The differences between states are not limited to property division. Each state has different local laws to deal with alimony, child support, child custody, and even prenuptial and postnuptial agreements.

Changing the state you live in can be complex, and there are factors besides the tax savings to consider before making any change.

The Crain’s Chicago article is here.

Child Custody and Transgender Identity

A recent child custody case in Indiana tries to balance the parents’ constitutional rights to free speech and religion against a child’s transgender identity. The state of Indiana removed a child from the parents over how the parents dealt with their child’s transgender identity. Then, the Court of Appeals of Indiana was asked to weigh in.

Custody Transgender Identity

Custody in the Crossroads of America

The case started in May 2021, when the Department of Child Services (“DCS”) received a report alleging that the mother was verbally and emotionally abusing her 16-year-old child by using rude and demeaning language regarding the teen’s transgender identity. As a result, the teenager had thoughts of self-harm.

Ten days later, DCS received a second report alleging both parents were involved in being verbally and emotionally abusive because they do not accept their child’s transgender identity — and the abuse was getting worse.

A case manager investigated, and reported the child had been suffering from an eating disorder. The other findings included that the parents had withdrawn the child from school and DCS was unaware of the intent to enroll the child in a new school; they had discontinued the child’s therapy; the child did not feel mentally and/or emotionally safe , and would be more likely to have thoughts of self-harm and suicide if returned.

DCS filed a petition alleging the child’s physical or mental condition was seriously impaired or seriously endangered due to the parents’ neglect and/or the child’s physical or mental health was seriously endangered due to injury by the parents’ acts or omissions.

The juvenile court issued an order finding that it was in the child’s best interest to be removed from the home due to the parents’ “inability, refusal or neglect to provide shelter, care, and/or supervision at the present time.”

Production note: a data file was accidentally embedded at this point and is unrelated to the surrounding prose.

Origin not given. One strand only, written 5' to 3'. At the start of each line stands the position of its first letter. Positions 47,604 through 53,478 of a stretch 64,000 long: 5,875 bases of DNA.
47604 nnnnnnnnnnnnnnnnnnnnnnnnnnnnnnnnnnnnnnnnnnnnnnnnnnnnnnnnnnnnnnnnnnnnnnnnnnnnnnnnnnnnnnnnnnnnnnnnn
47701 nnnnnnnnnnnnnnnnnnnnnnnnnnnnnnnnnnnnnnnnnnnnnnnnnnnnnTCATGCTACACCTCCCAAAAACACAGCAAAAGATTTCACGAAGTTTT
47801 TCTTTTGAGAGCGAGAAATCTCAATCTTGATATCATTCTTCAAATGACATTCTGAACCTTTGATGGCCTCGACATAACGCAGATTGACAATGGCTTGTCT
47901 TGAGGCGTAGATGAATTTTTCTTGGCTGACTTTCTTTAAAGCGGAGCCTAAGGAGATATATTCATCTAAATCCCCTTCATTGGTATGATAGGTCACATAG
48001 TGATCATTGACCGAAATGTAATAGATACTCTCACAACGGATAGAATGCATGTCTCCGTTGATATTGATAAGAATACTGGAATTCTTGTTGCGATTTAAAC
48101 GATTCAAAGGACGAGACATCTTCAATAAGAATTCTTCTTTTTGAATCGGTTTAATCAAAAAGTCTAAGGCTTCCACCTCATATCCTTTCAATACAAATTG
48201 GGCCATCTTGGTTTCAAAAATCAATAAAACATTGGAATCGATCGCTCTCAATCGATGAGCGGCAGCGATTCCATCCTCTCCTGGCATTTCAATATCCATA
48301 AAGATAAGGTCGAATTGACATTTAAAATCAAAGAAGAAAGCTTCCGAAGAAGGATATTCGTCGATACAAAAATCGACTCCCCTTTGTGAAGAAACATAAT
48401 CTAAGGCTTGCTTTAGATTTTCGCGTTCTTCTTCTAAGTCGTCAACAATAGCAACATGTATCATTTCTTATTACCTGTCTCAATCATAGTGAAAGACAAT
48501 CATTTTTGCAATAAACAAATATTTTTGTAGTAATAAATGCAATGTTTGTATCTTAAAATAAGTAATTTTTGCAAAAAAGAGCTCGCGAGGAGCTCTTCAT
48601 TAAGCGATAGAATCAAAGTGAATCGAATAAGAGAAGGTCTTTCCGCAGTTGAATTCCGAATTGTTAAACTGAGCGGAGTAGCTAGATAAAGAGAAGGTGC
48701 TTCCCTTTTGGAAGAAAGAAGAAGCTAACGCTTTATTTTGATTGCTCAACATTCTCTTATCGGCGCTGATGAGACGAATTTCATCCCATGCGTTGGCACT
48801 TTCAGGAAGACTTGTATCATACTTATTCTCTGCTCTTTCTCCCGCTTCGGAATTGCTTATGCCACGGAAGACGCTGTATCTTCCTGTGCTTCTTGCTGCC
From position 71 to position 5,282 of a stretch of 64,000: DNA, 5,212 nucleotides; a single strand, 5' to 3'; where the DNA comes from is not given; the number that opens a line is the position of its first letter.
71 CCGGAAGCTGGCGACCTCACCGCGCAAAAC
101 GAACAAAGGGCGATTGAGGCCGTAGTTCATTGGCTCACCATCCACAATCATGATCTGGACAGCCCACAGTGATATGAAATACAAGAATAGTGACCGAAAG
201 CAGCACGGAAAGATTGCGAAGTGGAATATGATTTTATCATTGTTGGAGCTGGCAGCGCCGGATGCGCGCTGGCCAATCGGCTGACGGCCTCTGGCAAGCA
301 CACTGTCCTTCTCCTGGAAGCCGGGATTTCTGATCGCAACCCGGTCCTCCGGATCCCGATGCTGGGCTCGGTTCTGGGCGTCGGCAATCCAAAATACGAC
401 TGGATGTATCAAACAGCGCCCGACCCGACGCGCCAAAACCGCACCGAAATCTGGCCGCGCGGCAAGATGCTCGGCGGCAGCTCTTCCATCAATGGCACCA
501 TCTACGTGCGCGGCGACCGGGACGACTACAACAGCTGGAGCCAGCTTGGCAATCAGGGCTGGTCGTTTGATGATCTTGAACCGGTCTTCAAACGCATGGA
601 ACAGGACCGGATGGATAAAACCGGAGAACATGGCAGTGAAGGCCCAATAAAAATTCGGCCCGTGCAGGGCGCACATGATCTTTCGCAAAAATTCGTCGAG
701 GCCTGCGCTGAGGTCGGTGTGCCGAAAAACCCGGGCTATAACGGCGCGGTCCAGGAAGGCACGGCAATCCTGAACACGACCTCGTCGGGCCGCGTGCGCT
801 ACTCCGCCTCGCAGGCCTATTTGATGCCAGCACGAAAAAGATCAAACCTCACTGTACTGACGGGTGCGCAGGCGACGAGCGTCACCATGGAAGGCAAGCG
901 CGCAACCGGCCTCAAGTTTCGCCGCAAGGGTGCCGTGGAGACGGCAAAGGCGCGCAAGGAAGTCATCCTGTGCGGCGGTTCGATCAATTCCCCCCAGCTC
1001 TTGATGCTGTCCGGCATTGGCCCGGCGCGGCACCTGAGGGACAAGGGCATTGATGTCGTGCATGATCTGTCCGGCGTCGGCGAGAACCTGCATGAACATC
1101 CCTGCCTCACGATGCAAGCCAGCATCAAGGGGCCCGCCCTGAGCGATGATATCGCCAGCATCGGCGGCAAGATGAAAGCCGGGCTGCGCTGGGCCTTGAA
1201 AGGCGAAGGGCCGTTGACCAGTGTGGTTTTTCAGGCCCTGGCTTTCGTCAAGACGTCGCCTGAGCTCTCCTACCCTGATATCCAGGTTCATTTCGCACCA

At the close of a subsequent hearing, the court informed the parties that it would leave in place its earlier order prohibiting the parents from discussing the child’s transgender identity during visitation, found the child needed services and therapy, in which the parents were ordered to participate and ordered that the child would remain in the current home or placement with DCS supervision.

The parents appealed, claiming the order was clearly erroneous, violated their constitutional rights to the care, custody and control of their child, and violated their rights to the free exercise of religion and freedom of speech.

Florida Child Custody

I’ve written about child custody and issues involving the constitution before, primarily between the parents. The case in Indiana however, is not between the child’s parents, but between the parents and the State of Indiana.

Other cases can involve disputes between parents over how to handle the social gender transition of a child. In Florida shared parental responsibility is the preferred relationship between parents. In fact, courts are instructed to order parents to share parental responsibility of a child unless it would be detrimental to the child.

Issues relating to a child’s health are major decisions affecting the welfare of a child. When parents cannot agree, the dispute is resolved in court. At the trial, the test applied is the best interests of the child.

Determining the best interests of a child is based on an evaluation of statutory factors, and one equitable catch-all factor, affecting the welfare and interests of the child and the circumstances of the child’s family.

The statute authorizes one parent to have ultimate responsibility for certain decisions. For example, health care is an area of ultimate responsibility a court can award. When a decision on health goes to trial, the court grants one parent ultimate responsibility to make that decision.